The talks also come alongside deepening fears for Gaza’s civilians desperate for food. The United Nations’ main aid body for Palestinians, UNRWA, said Gazans were “in extreme peril while the world watches.”
Hamas said on Saturday that Israeli forces had launched more than 70 strikes on civilian homes in Gazan cities including Deir Al-Balah, Khan Yunis and Rafah over the previous 24 hours. The health ministry said at least 92 people were killed.
Israel’s military said it was “intensifying the operations” in western Khan Yunis using tanks, close-range fire and aircraft.
“The soldiers raided the residence of a senior military intelligence operative” in the area and destroyed a tunnel shaft, a military statement said.
Hamas, the Palestinian Islamist movement that has ruled Gaza since 2007, said fighting was raging in the northern Gaza district of Zeitun.
In nearby Jabalia refugee camp, tempers are rising and on Friday dozens of people held an impromptu protest.
“We didn’t die from air strikes but we are dying from hunger,” said a sign held by one child.
In the camp, bedraggled children waited expectantly, holding plastic containers and battered cooking pots for what little food is available. Residents have taken to eating scavenged scraps of rotten corn, animal fodder unfit for human consumption and even leaves.
Gaza’s health ministry said a two-month-old baby identified as Mahmud Fatuh had died of “malnutrition.”
“The risk of famine is projected to increase as long as the government of Israel continues to impede the entry of aid into Gaza,” as well as access to water, health and other services, the charity Save the Children said.
Israel has defended its efforts to deliver aid into Gaza, saying that 13,000 trucks carrying aid have entered Gaza since the start of the war.
The UN humanitarian agency OCHA said in a report on Friday that in Rafah, near the Egyptian border, people are reportedly stopping aid trucks to take food, a measure of their desperation.
The war began after Hamas’s unprecedented October 7 attack, which resulted in the deaths of about 1,160 people in Israel, mostly civilians, according to an AFP tally of official figures.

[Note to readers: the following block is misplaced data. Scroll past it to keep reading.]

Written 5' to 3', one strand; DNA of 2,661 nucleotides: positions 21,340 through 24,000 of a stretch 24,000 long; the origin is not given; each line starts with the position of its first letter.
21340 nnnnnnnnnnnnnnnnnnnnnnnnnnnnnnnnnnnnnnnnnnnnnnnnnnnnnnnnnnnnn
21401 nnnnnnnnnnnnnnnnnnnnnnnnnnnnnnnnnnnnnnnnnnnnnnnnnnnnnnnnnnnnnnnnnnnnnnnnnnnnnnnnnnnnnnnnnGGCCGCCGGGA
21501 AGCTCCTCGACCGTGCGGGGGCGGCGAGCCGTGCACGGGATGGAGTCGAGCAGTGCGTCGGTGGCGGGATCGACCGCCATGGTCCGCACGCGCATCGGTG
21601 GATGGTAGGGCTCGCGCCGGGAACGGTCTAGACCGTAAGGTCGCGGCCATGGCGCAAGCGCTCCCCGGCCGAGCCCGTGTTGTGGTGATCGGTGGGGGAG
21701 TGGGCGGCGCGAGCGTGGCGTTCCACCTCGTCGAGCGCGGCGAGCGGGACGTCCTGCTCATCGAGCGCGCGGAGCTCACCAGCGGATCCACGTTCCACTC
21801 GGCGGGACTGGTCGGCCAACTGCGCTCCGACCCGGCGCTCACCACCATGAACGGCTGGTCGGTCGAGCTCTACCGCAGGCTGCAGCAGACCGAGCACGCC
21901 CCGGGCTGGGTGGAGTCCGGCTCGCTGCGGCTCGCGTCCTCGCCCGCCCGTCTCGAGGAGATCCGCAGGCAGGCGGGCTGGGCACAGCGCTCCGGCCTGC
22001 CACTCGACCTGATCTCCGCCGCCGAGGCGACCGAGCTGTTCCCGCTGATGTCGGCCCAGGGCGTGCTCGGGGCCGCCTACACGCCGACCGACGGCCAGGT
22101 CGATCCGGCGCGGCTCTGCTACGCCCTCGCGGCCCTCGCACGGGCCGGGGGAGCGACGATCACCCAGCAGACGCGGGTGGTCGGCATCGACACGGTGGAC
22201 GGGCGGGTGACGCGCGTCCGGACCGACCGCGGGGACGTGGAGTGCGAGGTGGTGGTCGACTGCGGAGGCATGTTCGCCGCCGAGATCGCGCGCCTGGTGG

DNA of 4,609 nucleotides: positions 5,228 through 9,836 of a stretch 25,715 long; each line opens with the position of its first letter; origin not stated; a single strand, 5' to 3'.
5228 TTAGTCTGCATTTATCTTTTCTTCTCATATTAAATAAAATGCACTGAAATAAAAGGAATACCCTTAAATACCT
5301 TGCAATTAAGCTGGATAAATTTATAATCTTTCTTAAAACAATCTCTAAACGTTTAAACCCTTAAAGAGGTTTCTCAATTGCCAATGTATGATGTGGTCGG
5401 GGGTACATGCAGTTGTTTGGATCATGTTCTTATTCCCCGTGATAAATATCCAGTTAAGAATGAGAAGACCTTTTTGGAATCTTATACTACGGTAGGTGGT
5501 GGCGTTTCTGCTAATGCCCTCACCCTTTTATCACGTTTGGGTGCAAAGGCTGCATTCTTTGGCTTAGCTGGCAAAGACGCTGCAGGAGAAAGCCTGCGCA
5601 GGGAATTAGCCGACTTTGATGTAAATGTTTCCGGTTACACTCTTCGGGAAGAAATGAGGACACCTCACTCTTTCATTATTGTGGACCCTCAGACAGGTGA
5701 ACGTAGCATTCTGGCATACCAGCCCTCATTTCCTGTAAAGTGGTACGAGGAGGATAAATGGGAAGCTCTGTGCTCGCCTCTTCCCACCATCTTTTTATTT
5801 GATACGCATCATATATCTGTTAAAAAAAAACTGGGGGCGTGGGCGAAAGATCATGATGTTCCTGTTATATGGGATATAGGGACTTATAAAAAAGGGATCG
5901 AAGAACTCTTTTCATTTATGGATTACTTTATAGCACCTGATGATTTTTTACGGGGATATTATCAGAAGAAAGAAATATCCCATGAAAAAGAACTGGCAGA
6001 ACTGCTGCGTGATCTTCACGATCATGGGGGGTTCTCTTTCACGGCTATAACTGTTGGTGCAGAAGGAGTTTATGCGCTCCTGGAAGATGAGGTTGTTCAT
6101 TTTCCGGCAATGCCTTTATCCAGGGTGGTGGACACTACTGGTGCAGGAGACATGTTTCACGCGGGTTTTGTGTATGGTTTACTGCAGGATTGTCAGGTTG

Hamas militants also took hostages, 130 of whom remain in Gaza, including 30 presumed dead, according to Israel.
Israel’s retaliatory offensive has killed at least 29,606 people, mostly women and children, according to the latest tally released on Saturday by Gaza’s health ministry.
With war still raging after more than four months, Netanyahu on Thursday unveiled a plan for post-war Gaza that sees civil affairs being run by Palestinian officials without links to Hamas.
The plan says that, even after the conflict, Israel’s army would have “indefinite freedom” to operate throughout Gaza to prevent any resurgence of terror activity, according to the proposals.
It also says Israel will move ahead with a plan, already underway, to establish a security buffer zone inside Gaza along the territory’s border.
A senior Hamas official, Osama Hamdan, said Netanyahu “is presenting ideas which he knows fully well will never succeed.”
The plan also drew criticism from the United States.
“The Palestinian people should have a voice and a vote... through a revitalized Palestinian Authority,” which currently has partial administrative control in the West Bank, National Security Council spokesman John Kirby said.